MINNEAPOLIS — Apparently, taking a step back means skipping a start for Minnesota left-hander Francisco Liriano.
After Liriano gave up five runs in five innings in Sunday’s 6-2 loss to Tampa Bay, Twins manager Ron Gardenhire said the team would “take a step back” regarding what to do with Liriano. Gardenhire announced before Monday’s game that Liriano’s next scheduled start on Saturday against Kansas City would be skipped. Instead, Liriano will pitch Tuesday in Anaheim.
“It’s about being able to relax on the mound and he knows that. He actually says he has confidence,” Gardenhire said. “But he’ll tell you straight out that when he gets men out there, he starts spinning them. So he’s got to be able to control that. It’s a work in progress. We’re letting him take a step back and relax a little bit.”
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Liriano has now allowed five earned runs in each of his four starts this season. After Sunday’s outing against the Rays — in which he issued four walks and also hit a batter — Liriano’s ERA is now at 11.02. He’s given up three home runs in four starts and walked more batters (13) than he’s struck out (12).
“I’m not throwing strikes,” Liriano said Monday. “That’s the main thing for me right now is not throwing strikes, not hitting my spot, getting behind in the count too much.”
Some wondered if perhaps a trip to the bullpen would suit Liriano best. He’s been effective in the first inning of games this season — in fact, he has yet to allow a first-inning run. But he has run into trouble in the second, third and fourth innings. He’s posted an ERA of 13.50 in the second inning of games. That number jumps to 21.60 in the third inning.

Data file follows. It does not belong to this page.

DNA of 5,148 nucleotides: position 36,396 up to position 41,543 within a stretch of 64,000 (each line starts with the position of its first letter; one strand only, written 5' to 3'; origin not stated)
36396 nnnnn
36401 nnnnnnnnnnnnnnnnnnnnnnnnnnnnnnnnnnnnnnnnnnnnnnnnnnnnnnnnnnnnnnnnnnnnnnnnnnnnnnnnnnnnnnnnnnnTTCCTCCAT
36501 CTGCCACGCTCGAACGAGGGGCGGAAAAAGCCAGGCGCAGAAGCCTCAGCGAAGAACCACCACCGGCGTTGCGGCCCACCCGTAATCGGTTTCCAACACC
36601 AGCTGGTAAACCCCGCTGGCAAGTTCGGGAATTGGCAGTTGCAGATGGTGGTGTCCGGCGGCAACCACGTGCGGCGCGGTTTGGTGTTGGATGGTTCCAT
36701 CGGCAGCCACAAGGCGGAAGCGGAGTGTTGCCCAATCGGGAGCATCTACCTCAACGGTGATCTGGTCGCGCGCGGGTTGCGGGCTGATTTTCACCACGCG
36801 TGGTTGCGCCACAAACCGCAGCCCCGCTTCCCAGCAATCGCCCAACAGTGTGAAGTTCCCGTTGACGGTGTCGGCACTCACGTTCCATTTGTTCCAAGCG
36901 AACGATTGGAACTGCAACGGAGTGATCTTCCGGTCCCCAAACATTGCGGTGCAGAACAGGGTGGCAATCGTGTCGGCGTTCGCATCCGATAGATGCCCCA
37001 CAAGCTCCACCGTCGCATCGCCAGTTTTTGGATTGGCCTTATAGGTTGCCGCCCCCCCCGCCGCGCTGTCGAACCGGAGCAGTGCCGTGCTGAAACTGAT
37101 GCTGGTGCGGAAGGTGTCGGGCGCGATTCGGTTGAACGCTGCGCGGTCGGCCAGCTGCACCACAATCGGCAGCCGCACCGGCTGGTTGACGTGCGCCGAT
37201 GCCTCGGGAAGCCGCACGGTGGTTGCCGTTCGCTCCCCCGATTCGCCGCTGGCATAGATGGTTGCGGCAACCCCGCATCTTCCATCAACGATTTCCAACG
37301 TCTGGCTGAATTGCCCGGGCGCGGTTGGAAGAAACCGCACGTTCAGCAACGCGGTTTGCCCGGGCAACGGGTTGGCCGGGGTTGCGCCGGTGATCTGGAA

Still, Gardenhire wants to keep Liriano in the rotation.
“I don’t want him to come out of the bullpen,” Gardenhire said. “He’s going to skip a start, relax here, throw a couple bullpen sessions, take a load off and get back out there. Believe me, we went through all of this. Every bit of it. More than you can imagine. … We’re going to do what’s right for him, and it’s not coming out of the bullpen and getting in trouble out there if you happen to do that.”
Prior to the start of the season, the Twins were hoping that Liriano — who was 9-10 with a 5.09 ERA last season — had turned a corner and were encouraged by his strong numbers this spring. In seven Grapefruit League starts, Liriano was 2-1 with a 2.33 ERA. His strikeout-to-walk ratio (33-5) was also very impressive. Once again, the 28-year-old lefthander showed signs that he might be regaining some of that magic he had during his rookie season in 2006.
But it hasn’t translated into the regular season, and Liriano isn’t sure why.
“I don’t know. I’m not doing anything different,” Liriano said when asked what’s changed since spring training. “I don’t even know what’s going on right now. I haven’t changed my mechanics or anything like that. I don’t know. The ball’s moving a little bit more than it used to.”
While Liriano insists his mechanics haven’t changed since spring, Gardenhire said there are things with Liriano’s mechanics that “he can definitely work on.” But now in his seventh season in the majors, Liriano’s issues likely stem more from the mental side of it than anything he’s doing physically.
“There’s other parts of this that we’re dealing with also, that we believe are going to really straighten some things out,” Gardenhire said. “(Pitching coach Rick Anderson) and him are going to be in long conversations. They already are. As you can see, they’re working on things, talking about things.
“He’s wide open. He’s had his struggles right now and he’s wide open. He’s searching for answers.”